How to Fix

It is most likely to happen indoors in the event that central heating has been turned running at all the way. This means that it is recommended to move your plant away from fireplaces, radiators heaters, heating vents and heaters.

How to Fix Leggy Wandering Jew

How to Prune Wandering Jew

If you are a vigorous grower the jew plant may become too leggy If not controlled. It is essential to trim branches that are sagging. This will cause the plant to get bigger larger, fuller and wider.

Here’s how you can trim the wandering jew

  1. Make sure your pruning shears are cleaned and disinfected. Make sure they are soaked in kitchen disinfectant that is undiluted for about 5 minutes. You can also make yourself by mixing 1 part bleach and 9 parts of water.
  2. Begin by cutting off the most common most likely culprits. They include leaves that are discolored weak stems, leggy stems, as well as those with dead or yellowed leaves.
  3. Also, trim off or pinch thin, weak growths as well as dead leaves
  4. Remove flowers that are not being used to ensure that the energy is directed towards growth and seed production
  5. If you’d like to keep your wandering jews thick, broad, and compact, you might want to trim out the spindly long tendrils as well.
  6. If the stems are 6-8 inches, a drastic pruning is required. It is possible to trim the entire wandering jew plant by about 25 percent. This will give it an even more sturdy and lush appearance.
  7. Remove the materials that have been pruned at the base on the plants. They can be tucked away and dispose of them in a proper manner. You can also throw them into your compost.
  8. I like to get rid of the growths that are leggy and put them aside to be cut. This saves me a good amount of time when it comes to extending and propagating my collection.

Pinching Wandering Jew

The act of grabbing your jew plant’s wandering branches as you prune them can encourage branches. This will give them a larger smaller, compact, and more bushy appearance. The stems should be pushed back by at least one-quarter while doing this.

Each time you trim a stem the plant will likely grow 2 new branches. This growth reciprocation will give your jew’s wandering a complete appearance.

Can I Cut The Top Off My Wandering Jew?

It is okay to trim off the upper part of your jew who is wandering. It is fast growing and has larger, more beautiful leaves and sturdy stems.

When the stems are 6-8 inches long You must trim off at minimum 25. The stems can be used to help propagate the plant (more on this later).

Repotting Using Right Soil

In some cases, imbalances in nutrients can cause slow growth. It’s possible that the growth medium is not the right type or is no longer fertile or deficient in certain nutrients.

Therefore it is recommended to repot your jew who wanders around with the right mix of potting.

For your benefit, wandering jews aren’t too fussy about soil. They’ll do well in general-purpose commercial pot mix. But, the mix must be able to drain, since root rot can occur when the soil is wet.

You can consider adding equal parts of peat moss, sand vermiculite or perlite to increase drainage. It is also possible to add organic matter. My experience suggests substituting coco coir can be beneficial.

Using Suitable Pot Size

Due to their heavy growth Jew plants that wander around can be rooted-bound. This means that you have to swap out containers to make room for bigger pots.

Pick a pot that has about 1 centimeter in “breathing” space for your wandering jew’s roots when selecting the next pot.

It should be one inch or two larger than the container you used previously in general. It’s best to err in the direction of caution rather than end up with an unsuitable container for the plant you want to grow in.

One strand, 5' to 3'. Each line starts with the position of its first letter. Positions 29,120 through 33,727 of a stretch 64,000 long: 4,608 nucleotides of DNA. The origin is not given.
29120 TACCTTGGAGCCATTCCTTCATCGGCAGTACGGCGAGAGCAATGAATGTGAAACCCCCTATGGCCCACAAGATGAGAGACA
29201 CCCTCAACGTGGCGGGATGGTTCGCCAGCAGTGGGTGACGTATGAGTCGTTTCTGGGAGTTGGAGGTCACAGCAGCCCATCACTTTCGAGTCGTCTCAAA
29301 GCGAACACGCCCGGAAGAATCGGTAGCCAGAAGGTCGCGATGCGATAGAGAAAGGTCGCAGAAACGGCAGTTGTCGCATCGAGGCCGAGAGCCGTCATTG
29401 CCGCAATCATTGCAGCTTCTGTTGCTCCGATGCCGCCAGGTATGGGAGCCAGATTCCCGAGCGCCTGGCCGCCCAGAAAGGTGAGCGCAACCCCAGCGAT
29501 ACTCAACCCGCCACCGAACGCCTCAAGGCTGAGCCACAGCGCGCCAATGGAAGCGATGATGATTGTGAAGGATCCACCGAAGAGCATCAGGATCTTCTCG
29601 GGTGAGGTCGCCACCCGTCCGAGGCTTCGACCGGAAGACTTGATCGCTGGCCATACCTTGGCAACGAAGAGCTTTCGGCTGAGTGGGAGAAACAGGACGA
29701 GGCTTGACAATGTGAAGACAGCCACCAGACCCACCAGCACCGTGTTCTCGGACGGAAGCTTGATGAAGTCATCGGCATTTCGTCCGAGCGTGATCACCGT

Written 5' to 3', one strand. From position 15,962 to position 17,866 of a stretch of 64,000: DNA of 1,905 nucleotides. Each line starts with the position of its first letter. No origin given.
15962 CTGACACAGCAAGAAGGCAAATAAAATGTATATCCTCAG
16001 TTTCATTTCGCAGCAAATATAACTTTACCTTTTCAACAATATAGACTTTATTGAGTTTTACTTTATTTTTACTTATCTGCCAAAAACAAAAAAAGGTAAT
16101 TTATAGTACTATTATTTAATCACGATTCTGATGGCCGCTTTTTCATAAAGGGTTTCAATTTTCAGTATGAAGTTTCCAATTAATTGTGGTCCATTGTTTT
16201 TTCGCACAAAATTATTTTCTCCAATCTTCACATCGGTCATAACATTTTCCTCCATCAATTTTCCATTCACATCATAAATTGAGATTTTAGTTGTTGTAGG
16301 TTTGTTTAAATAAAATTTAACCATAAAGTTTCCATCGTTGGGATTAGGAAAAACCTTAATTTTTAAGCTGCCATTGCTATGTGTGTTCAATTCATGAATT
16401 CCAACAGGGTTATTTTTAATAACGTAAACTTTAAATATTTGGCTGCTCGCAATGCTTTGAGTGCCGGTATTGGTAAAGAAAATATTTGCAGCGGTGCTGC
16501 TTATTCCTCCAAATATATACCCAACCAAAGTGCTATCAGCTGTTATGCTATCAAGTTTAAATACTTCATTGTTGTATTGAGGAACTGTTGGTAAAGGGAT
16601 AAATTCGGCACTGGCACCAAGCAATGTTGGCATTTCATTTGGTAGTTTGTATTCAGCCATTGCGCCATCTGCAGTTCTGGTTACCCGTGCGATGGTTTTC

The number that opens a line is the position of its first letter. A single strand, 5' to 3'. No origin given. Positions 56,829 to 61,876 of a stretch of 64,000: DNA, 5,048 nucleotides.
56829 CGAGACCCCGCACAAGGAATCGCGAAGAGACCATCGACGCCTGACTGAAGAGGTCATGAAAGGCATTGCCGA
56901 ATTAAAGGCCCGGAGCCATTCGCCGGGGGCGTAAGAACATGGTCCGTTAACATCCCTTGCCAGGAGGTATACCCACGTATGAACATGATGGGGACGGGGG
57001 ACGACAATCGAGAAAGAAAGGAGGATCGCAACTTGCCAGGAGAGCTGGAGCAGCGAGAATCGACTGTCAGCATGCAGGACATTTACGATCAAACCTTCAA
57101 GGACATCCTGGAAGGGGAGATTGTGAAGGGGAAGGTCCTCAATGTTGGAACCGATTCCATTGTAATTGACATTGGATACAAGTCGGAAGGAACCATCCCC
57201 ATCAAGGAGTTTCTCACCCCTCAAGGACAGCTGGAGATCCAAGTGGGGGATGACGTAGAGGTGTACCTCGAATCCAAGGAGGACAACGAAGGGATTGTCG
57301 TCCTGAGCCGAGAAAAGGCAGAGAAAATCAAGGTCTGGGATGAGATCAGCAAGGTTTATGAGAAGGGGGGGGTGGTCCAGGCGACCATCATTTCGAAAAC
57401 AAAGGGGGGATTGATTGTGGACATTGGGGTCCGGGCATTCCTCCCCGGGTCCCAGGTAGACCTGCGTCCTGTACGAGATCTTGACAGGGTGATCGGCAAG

The pot must be draining well. At a minimum there should be a drainage hole in the bottom.

Provide Enough Light

Your jew who wanders around should be sitting in the front of a window facing east whenever feasible. This will allow you to enjoy the gentle morning sun in this manner. Be sure to stay clear of the scorching, hot afternoon sun.

But, since winter days aren’t long and short, it is recommended to place it in an east-facing window to ensure that it will get sun all day.

Make sure that it’s at minimum a few feet of the windows. A sheer curtain could be used to shield your plants.

If the natural light isn’t enough for the winter months the next option is to put in the use of grow light.

LED lights are my choice since they’re energy efficient and provide brilliant light. Additionally, you can place your wandering Jew practically anywhere in your home!

Maintain Low Temperature Around Your Leggy Wandering Jew

Your jew plant’s wandering Jew will appreciate a warmer, but not too hot and humid environment. Keep temperatures between 65 and 75 degF (18-24degC). The heater should be kept from radiators, heated mats and any other source of warmth.

Propagation

It is easy to propagate your wandering jew by using the stem cut obtained by fixing your leggy development. Here’s how:

  1. Make stem cuttings at least 1 inch in length. Each cut should contain at minimum 1 leaf (preferably two leaves). Cuts should lie placed just beneath the point of node.
  2. Place the cut with a new potting mix , cut-side down. It is possible to apply a rooting hormone on the cut area however it’s not required.
  3. Make sure to water the cuttings frequently
  4. The roots will begin to grow within a couple of weeks.
  5. Alternately, you can place the stem cut in the jar of water. Transplant when the roots begin to grow.
  6. Repot the seedling in an additional permanent pot when the roots are one 1 inch (3cm) length. A 2-inch pot that has drainage holes of 1 or more is the best choice.

Why Is My Wandering Jew Growing Straight Up?

The wandering jew may develop straight due to a variety of reasons.

  • Insufficient lighting is particularly the case when the space is not well-lit lighting fixtures that are placed on the ceiling the only option. The plant is expanding upwards to search for light.
  • Leggy upward growth can be caused by an excessive thirst
  • The humidity is low – You’ll probably notice this in winter, during the time that your HVAC system is in operation.
Stephanie

Stephanie

Went from a bad gardener to a half-decent one over 10+ years. Super happy to share my tips and tricks with you :)